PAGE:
Friday, September 16, 2011

“I never read. I just look at pictures”- Andy Warhol

I don’t read books....... I wait for the movie. That said, I have a true passion for books and bookstores. As a non reader, E-books and Kindles don’t cut the mustard. They offer nothing that appeals to my senses. That is why I love to browse in bookstores and cool old shops; a great pastime especially for me since I don’t spend all my time reading and have plenty extra for browsing.

I do arduously read and analyze book titles, the author’s, publishers and all those “self published” books which seem to be all the rage. I really like the way books look, smell, old, new, rare, first edition. I like the feel of a book in my hand, to measure their cost, how big or heavy they are. I sort, organize and strategically place books on shelves and throughout my house. I photograph them and document the way I find them on a shelf. In short, I pretty much do everything but read the darn things.

For me, the whole “book thing” comes down to storytelling. I used to like reference books but now we have the internet, so it’s all about fiction. OK, I do read a few biographies because I like people’s stories, but really most of those books are movies now too.

The book itself tells enough of a story to fill my needs. Old books have inscriptions, notes or found gems like old ticket stubs or photos used as bookmarks. New ones have funky graphics, imagery and messages claiming to be relevant to current times.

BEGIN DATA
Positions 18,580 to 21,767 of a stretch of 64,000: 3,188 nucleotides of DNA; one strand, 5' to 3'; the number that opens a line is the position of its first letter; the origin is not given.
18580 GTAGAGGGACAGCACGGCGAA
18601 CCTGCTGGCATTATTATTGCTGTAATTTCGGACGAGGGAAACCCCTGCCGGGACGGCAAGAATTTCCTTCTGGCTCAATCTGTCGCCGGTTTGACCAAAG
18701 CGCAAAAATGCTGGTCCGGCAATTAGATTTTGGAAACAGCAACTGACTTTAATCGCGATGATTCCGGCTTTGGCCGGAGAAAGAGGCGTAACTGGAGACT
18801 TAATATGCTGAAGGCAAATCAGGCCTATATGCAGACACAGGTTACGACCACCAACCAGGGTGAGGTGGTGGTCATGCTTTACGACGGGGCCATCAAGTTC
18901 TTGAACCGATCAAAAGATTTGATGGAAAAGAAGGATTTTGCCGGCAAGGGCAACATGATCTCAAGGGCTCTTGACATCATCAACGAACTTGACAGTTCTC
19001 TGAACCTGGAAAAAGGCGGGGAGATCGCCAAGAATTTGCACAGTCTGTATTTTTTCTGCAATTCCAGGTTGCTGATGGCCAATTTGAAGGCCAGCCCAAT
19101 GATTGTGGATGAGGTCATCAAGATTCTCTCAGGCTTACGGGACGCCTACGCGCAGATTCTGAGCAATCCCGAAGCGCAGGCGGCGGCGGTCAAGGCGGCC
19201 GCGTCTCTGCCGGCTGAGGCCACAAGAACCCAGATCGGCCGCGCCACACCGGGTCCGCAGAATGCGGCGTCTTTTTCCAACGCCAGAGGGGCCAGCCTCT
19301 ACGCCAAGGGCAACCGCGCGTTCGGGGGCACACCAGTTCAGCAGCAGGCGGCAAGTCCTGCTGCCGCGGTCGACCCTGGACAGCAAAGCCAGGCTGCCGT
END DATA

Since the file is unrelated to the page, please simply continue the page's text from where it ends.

Most of all, I appreciate a good storyteller which isn’t easy for everyone to do. It requires timing, gesture, tone, and humor. So much goes into storytelling and a good storyteller is hard to come by these days. We are in too much of a hurry now for telling or listening. 

My favorite storytellers are what I like to call my older “gentleman friends” Dorman David, Geoff Winningham, Kirk Farris, and of course my Dad. Most Kids today can barely speak in complete sentences; much less tell a good story.

Sadly, storytelling may be a dying ritual, much like the fate of browsing aimlessly through a great bookstore. I won’t miss the loss of the superstores like Borders but I hope the independents can stay in business against the internet moguls somehow. 

Tell me a story or give me the movie, but please keep the books and bookstores for old time sake. What does the future hold for books? And most importantly will storytellers die out along with the ritual of book browsing?